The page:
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The Fisher Who Died in His Bed
NMPL106
for concert band
by John Herberman

This beautiful work derives its inspiration from the ballad about the demise of East Coast fisherman Jim Jones. Each of the four movements in this suite portrays a contrasting mood. Audiences will appreciate the way the piece weaves prominent solo clarinet work and strong inner voices together with the entire ensemble to create a haunting aural tapestry. The suite of four movements may also be played separately.

The composer first heard this haunting ballad on a tape by the East Coast group Figgy Duff, performed a cappella. After much searching, a complete text was found, with notation. The verses portray the life of Jim Jones, a noted fisherman, who, like all of us, had both ‘saintly’ and dark traits. It is the chronicling of a folk hero:

  Old Jim Jones the fisher, the trapper, the trawler,
  Jim Jones the fish killin’ banker is dead.
  No fisherman surely never stepped in a dory,
  Like Jim Jones the fisher who died in his bed.

The Fisher Who Died in His Bed has been recorded by the University of Toronto Wind Symphony on a CD entitled Wind Symphony (Arbordisc UTWS 9701).

Approximate Duration 12'30" (3'0" + 4'0" + 3'0" + 2'30")
Grade 4.5
Score and parts $88.00
Score only $19.00
Replacement parts $3.00

Composer’s Notes
Instrumentation

Composer’s Notes on The Fisher Who Died in His Bed
Each movement of this piece segues into the next, and the entire suite can be played in its entirety, without pause or interruption. However, the four movements may also be played individually. The instruments that introduce each movement are indicated with brackets in the score, inserted at the beginning of movements II, III, and IV to indicate the appropriate starting points. The instruments that donŐt play have corresponding instructions to remain silent.

Movement I – Jim Jones – The Fisher: This movement should be played quite freely. The opening statement of the melody should be quite plaintive, and the dynamic should not exceed a warm mezzo-forte.

Movement II – Lament: The opening fanfare is meant to be very crisp, and the eighth-note - sixteenth-rest - sixteenth-note figure in bar 2, etc. should not be ‘cheated’ into a triplet. At rehearsal A, the melody is more subdued, but still should be precise, in contrast to the more fluid answering phrases in the woodwinds and brass. The climax at bar 45 should be quite majestic.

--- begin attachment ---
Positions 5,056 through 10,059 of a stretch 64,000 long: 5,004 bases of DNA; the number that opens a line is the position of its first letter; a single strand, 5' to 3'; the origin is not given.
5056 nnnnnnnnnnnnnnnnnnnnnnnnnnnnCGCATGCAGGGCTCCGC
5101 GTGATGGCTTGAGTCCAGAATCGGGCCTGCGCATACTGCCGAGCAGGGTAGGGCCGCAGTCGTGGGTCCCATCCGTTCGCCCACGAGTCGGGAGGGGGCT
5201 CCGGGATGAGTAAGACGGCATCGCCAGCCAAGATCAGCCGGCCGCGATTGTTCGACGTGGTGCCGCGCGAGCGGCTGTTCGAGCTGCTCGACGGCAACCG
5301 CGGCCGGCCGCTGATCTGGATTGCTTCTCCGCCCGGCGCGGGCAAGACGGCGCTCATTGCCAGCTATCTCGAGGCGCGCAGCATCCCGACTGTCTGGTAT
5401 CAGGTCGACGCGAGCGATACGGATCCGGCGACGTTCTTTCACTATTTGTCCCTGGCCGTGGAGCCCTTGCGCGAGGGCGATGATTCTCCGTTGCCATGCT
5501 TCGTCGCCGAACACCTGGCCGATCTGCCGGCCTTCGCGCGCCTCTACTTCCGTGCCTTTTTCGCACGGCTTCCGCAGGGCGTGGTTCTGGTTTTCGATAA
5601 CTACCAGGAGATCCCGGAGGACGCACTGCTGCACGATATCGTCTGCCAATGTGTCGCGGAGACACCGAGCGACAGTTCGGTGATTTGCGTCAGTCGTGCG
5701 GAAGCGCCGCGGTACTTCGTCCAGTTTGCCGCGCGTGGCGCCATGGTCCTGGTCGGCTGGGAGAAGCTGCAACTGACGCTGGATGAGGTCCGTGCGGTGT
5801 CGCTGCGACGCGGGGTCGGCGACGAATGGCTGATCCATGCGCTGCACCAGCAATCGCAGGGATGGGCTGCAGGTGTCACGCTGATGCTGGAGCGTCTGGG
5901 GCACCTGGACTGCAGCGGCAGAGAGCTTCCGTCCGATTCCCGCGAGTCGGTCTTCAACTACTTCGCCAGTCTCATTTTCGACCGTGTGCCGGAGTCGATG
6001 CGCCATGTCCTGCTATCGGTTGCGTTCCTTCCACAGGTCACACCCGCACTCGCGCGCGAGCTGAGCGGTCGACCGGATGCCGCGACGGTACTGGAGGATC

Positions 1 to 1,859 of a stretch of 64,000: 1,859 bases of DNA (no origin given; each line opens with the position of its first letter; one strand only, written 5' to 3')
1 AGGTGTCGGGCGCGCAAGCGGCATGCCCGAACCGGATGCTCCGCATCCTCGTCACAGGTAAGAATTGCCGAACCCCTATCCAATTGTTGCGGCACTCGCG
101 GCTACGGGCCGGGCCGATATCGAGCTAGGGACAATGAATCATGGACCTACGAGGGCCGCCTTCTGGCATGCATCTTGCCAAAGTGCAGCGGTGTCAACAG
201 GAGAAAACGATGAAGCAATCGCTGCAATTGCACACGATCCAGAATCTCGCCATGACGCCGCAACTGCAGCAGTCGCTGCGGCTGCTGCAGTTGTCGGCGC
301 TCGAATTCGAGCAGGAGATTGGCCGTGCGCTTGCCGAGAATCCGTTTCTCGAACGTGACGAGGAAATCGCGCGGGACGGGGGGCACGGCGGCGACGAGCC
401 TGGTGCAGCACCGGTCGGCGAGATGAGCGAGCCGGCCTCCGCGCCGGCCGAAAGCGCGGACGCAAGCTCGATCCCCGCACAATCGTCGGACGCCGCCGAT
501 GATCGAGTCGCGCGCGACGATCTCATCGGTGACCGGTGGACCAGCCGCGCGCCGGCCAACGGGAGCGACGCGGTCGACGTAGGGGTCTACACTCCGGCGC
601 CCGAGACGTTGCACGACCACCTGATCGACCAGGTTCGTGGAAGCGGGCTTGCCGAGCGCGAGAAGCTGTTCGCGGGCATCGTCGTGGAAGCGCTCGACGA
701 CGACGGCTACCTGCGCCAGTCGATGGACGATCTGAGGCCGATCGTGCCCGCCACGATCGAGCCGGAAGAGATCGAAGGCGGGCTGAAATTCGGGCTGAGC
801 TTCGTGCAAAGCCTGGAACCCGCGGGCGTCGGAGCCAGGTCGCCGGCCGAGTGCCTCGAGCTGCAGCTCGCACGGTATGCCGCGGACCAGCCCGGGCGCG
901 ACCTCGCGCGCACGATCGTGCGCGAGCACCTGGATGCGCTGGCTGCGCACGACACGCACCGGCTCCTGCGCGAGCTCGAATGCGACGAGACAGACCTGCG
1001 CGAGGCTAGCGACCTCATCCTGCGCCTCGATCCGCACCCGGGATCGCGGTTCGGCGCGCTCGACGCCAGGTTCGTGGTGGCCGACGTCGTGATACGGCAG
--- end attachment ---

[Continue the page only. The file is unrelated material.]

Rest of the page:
Movement III – Celebration: This movement is meant to be a rollicking gigue, Newfoundland style. Dynamic contrasts, such as at bars 28 and 29 can be exaggerated to create a comic effect, but the should never be too boisterous. The movement should have a feeling of lightness, and should propel itself to the broad stretto beginning at rehearsal L.

Movement IV – Remembrance: The final statement of the theme is meant to be played with warmth and majesty, never funereally. The reprise of the gigue at rehearsal C recalls the humour of the previous movement. The final stroke of the chimes lays to rest Jim Jones – The Fisher Who Died In His Bed.

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Instrumentation for The Fisher Who Died in His Bed
The quantity of parts provided in complete set is shown in the right-hand column. Extra scores for competition purposes and additional individual instrument parts may be ordered separately.

Part
Qty.
full score
1
C Piccolo
1
Flute 1
4
Flute 2
4
Oboe 1
1
Oboe 2
1
E flat Clarinet
1
B flat Clarinet 1
3
B flat Clarinet 2
3
B flat Clarinet 3
3
E flat Alto Clarinet
1
B flat Bass Clarinet
1
Bassoon
2
E flat Alto Saxophone 1
2
E flat Alto Saxophone 2
2
B flat Tenor Saxophone
2
E flat Baritone Saxophone
1
B flat Trumpet 1
3
B flat Trumpet 2
3
B flat Trumpet 3
3
F French Horn 1
1
F French Horn 2
1
F French Horn 3
1
F French Horn 4
1
Trombone 1
2
Trombone 2
2
Trombone 3
2
Euphonium Treble Clef
2
Euphonium Bass Clef
2
Basses
4
Percussion 1 (Snare Drum, Bass Drum)
2
Percussion 2 (Crash Cymbals, Suspended Cymbal, Tambourine)
2
Mallet Percussion (Chimes, Bells, Xylophone)
2
Timpani
1

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